The growing Nexus between China and Pakistan is also worrying for India. China signed the China Pakistan Economic Corridor (CPEC) agreement, through which it will invest $46Bn in developing connectivity and infrastructure across Pakistan. The main objective of China here is to secure direct access to the Indian Ocean, through the port of Gwadar in Pakistan, which it will help develop. The Pipelines constructed will allow China to route its oil imports from the Persian Gulf and Africa, over land via Pakistan and Kashmir, and then to Kashgar, in China’s north-west province of Xinjiang. In conjunction with its Silk Road initiative, Kunming-Sittwe corridor, and a slew of other policies, China is aggressively working towards significantly reducing its trade through the US-dominated Strait of Malacca, having passed through the Indian Ocean.
In this prevailing strategic tension between India, China and Pakistan, the US seeks to leverage India’s position, in complement to its Pivot Asia policy. The US desires India to develop itself as a key regional player and partner by enhancing India’s influence over the neighbouring littoral states and strengthening India’s naval capabilities. To further its interests, the US lures India with the attractive proposition of acquiring its high-tech military hardware and advanced maritime technologies. While so far, India remains steadfast to its commitment of non-alignment, escalation of tensions could coerce India into re-evaluating this long standing position.
Faced with this strategic quagmire, the renewed presence of the Russian Navy will be a welcome development for India. Russia’s presence in the region is currently limited to annual bilateral naval exercises, but in the future, when faced with limited options in the west due to sanctions and the overwhelming build-up of NATO forces, Russia could consider ramping up its presence in the Indian Ocean. However, the absence of direct access to the Indian Ocean acts as a deterrent for Russia. Nevertheless, given the dynamic nature of geo-political relationships, Russia could acquire for itself a stronghold in one of the littoral nation states in the IOR, through concerted diplomacy and partnerships.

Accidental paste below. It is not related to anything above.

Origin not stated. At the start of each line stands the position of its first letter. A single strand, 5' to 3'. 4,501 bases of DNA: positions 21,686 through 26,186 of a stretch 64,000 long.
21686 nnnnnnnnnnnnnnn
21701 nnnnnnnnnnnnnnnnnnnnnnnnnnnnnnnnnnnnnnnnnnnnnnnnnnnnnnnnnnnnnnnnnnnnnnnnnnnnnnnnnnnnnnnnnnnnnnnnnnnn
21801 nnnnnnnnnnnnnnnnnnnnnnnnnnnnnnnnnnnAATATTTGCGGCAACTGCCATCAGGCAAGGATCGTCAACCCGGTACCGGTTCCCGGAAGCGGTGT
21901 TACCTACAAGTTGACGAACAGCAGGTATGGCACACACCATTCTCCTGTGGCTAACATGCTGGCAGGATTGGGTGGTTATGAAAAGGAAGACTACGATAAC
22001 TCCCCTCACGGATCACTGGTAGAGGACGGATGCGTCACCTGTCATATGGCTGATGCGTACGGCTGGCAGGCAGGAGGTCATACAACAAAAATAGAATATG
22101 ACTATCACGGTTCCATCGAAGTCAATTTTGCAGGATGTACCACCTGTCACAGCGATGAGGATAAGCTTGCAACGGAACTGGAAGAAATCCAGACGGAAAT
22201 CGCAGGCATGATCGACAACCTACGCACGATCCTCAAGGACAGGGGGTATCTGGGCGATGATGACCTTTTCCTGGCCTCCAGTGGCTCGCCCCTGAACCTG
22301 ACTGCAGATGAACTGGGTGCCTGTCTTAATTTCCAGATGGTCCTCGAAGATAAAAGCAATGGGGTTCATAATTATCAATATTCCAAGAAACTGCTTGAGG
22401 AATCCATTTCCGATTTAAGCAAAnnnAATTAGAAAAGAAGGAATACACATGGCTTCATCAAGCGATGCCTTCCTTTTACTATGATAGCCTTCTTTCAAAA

There is; however, an alternative way out as opined by some experts. Vast opportunities lie in the IOR, in which all stakeholders concerned can benefit through cooperation and avoiding conflicts. India need not view China’s resurgence as hostile, and likewise, China need not vex itself regarding India’s intentions. India and China both draw blanks when compared to the US, whether it be economic or military aspects, and they could only gain by standing together. In fact, India and China could lead a new front from the IOR to balance the US led strategic partnerships building up around the globe. Such a scenario can offer a new and desirable narrative in the asymmetrical world order of today.